Review Article

The developmental foundations of human fairness

  • Nature Human Behaviour 1, Article number: 0042 (2017)
  • doi:10.1038/s41562-016-0042
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Abstract

New behavioural and neuroscientific evidence on the development of fairness behaviours demonstrates that the signatures of human fairness can be traced into childhood. Children make sacrifices for fairness (1) when they have less than others, (2) when others have been unfair and (3) when they have more than others. The latter two responses mark a critical departure from what is observed in other species because they enable fairness to be upheld even when doing so goes against self-interest. This new work can be fruitfully combined with insights from cognitive neuroscience to understand the mechanisms of developmental change.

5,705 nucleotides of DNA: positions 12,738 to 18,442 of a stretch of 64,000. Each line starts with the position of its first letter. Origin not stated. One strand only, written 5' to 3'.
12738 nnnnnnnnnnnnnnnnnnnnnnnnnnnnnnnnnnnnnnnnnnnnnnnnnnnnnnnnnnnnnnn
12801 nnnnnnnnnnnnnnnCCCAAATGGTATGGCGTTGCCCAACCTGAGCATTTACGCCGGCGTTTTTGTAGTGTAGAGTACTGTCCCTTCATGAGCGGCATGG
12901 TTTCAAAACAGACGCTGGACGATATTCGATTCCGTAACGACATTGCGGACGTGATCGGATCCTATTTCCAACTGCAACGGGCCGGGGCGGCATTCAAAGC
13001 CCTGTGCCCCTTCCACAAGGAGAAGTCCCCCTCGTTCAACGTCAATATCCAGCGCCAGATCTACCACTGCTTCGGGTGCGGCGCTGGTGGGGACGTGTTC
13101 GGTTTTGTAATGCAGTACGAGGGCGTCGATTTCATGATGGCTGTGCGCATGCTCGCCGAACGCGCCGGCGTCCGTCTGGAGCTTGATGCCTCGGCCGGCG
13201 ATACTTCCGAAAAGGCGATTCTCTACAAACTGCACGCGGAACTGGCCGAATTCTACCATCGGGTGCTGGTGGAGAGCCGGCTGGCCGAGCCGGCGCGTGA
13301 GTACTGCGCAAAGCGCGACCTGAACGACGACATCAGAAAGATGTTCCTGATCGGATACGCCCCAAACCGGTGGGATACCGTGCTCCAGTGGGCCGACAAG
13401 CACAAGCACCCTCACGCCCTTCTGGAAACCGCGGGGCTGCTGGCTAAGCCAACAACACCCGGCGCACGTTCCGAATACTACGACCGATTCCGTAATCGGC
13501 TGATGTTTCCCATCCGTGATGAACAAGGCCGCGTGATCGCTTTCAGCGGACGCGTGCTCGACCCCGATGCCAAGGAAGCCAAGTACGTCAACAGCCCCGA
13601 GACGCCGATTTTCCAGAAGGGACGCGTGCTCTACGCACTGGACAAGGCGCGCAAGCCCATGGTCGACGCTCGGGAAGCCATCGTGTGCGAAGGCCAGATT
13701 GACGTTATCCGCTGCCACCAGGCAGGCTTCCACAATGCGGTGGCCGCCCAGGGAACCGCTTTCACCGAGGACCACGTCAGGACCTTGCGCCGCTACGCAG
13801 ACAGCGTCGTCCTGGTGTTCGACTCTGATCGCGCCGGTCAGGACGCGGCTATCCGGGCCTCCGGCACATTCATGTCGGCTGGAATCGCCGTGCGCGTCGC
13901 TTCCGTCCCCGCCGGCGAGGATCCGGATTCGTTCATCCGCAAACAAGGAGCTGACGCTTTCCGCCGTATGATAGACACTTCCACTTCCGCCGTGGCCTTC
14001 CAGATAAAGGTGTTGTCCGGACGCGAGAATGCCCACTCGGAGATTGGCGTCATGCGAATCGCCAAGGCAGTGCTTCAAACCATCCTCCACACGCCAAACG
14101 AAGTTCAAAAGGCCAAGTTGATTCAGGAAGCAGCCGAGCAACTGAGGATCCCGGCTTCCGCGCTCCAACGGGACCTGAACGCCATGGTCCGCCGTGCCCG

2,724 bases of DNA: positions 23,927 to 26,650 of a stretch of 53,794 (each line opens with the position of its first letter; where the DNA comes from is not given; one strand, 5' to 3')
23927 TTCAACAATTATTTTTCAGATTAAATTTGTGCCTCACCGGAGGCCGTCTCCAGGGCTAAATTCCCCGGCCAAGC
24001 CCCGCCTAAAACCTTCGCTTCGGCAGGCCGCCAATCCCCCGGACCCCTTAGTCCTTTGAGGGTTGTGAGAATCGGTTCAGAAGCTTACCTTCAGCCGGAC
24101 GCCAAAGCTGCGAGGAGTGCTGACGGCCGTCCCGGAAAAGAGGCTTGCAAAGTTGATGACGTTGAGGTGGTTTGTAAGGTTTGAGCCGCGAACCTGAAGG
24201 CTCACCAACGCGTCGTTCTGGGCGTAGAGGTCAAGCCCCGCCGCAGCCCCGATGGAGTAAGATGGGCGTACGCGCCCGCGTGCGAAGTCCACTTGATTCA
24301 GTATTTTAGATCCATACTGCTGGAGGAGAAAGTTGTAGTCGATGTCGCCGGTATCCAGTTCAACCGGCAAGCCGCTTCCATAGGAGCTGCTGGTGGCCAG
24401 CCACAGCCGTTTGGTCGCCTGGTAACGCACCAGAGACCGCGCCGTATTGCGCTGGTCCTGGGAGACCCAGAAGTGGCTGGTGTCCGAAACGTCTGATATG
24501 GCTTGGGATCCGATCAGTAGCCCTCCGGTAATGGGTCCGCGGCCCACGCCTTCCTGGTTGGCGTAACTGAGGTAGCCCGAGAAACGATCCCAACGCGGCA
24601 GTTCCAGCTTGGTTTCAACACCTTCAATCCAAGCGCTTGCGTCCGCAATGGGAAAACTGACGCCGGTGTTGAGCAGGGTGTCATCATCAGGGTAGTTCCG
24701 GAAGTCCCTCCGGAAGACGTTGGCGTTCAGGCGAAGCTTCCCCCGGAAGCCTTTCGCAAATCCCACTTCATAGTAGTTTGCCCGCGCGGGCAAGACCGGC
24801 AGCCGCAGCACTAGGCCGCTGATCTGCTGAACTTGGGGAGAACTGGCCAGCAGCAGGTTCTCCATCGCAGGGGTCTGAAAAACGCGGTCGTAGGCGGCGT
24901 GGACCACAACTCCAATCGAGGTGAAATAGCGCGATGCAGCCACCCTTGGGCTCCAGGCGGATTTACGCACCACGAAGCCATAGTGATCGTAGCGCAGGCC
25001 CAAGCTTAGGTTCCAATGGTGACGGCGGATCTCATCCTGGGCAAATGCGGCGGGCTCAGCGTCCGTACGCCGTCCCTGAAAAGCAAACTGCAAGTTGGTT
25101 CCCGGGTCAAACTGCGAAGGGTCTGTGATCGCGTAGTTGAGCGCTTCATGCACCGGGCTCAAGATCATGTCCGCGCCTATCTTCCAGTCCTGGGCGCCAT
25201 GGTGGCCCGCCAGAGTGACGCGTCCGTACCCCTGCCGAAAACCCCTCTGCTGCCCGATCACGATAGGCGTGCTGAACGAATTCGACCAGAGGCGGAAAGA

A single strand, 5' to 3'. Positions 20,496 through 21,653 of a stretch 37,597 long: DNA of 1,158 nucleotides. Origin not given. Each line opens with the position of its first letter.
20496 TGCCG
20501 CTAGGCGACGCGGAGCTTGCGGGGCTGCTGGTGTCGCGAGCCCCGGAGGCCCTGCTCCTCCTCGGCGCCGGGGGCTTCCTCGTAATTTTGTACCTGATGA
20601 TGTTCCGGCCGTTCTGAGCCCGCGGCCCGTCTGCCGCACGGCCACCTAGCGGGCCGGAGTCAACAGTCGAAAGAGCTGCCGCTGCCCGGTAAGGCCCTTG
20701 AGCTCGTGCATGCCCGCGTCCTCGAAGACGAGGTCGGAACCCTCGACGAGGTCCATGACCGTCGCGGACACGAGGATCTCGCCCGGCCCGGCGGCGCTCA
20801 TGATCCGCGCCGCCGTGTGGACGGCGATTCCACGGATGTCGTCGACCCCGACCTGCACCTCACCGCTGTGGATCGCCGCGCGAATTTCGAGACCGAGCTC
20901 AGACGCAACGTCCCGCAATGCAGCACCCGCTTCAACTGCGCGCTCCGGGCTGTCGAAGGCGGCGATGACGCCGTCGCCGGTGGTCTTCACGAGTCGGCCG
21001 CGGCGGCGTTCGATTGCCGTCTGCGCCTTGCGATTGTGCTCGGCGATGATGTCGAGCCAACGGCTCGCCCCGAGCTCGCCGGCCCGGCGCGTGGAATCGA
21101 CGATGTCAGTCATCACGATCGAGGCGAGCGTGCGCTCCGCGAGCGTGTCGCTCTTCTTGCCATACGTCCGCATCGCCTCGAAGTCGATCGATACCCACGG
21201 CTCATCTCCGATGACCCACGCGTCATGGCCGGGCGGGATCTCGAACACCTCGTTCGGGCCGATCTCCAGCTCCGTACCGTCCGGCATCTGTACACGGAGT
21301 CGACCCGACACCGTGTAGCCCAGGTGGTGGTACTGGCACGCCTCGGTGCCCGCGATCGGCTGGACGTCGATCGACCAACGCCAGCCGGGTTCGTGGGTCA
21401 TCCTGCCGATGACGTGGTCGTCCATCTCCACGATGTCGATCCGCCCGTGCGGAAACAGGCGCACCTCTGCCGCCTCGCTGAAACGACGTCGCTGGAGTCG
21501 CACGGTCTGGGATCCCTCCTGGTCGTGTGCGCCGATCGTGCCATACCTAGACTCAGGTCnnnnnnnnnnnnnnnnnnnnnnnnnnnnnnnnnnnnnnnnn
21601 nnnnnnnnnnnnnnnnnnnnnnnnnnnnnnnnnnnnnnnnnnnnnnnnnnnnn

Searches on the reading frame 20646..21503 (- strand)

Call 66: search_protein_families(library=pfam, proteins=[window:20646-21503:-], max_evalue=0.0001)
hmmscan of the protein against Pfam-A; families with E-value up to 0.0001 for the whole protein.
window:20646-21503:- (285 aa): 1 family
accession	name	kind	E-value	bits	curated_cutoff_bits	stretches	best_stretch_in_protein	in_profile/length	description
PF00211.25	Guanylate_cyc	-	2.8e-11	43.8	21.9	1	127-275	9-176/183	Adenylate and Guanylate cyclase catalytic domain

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Acknowledgements

The authors would like to thank J. Greene, B. Güroğlu, D. Knoch, L. Somerville, and L. Young for their feedback on this review. N.S. is supported by an Early Career Research Fellowship from the Jacobs Foundation. F.W. is supported by an NSF CAREER grant.

Author information

Affiliations

  1. Department of Psychology, Boston College, Chestnut Hill, Massachusetts 02467, USA.

    • Katherine McAuliffe
  2. Department of Psychological and Brain Sciences, Boston University, Boston, Massachusetts 02215, USA.

    • Peter R. Blake
  3. Department of Developmental Psychology, Leiden University, Leiden 2333AK, The Netherlands.

    • Nikolaus Steinbeis
  4. Department of Social Neuroscience, Max Planck Institute for Human Cognitive and Brain Sciences, Leipzig 04103, Germany.

    • Nikolaus Steinbeis
  5. Department of Psychology, Harvard University, Cambridge, Massachusetts 02138, USA.

    • Felix Warneken

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Competing interests

The authors declare no competing interests.

Corresponding author

Correspondence to Katherine McAuliffe.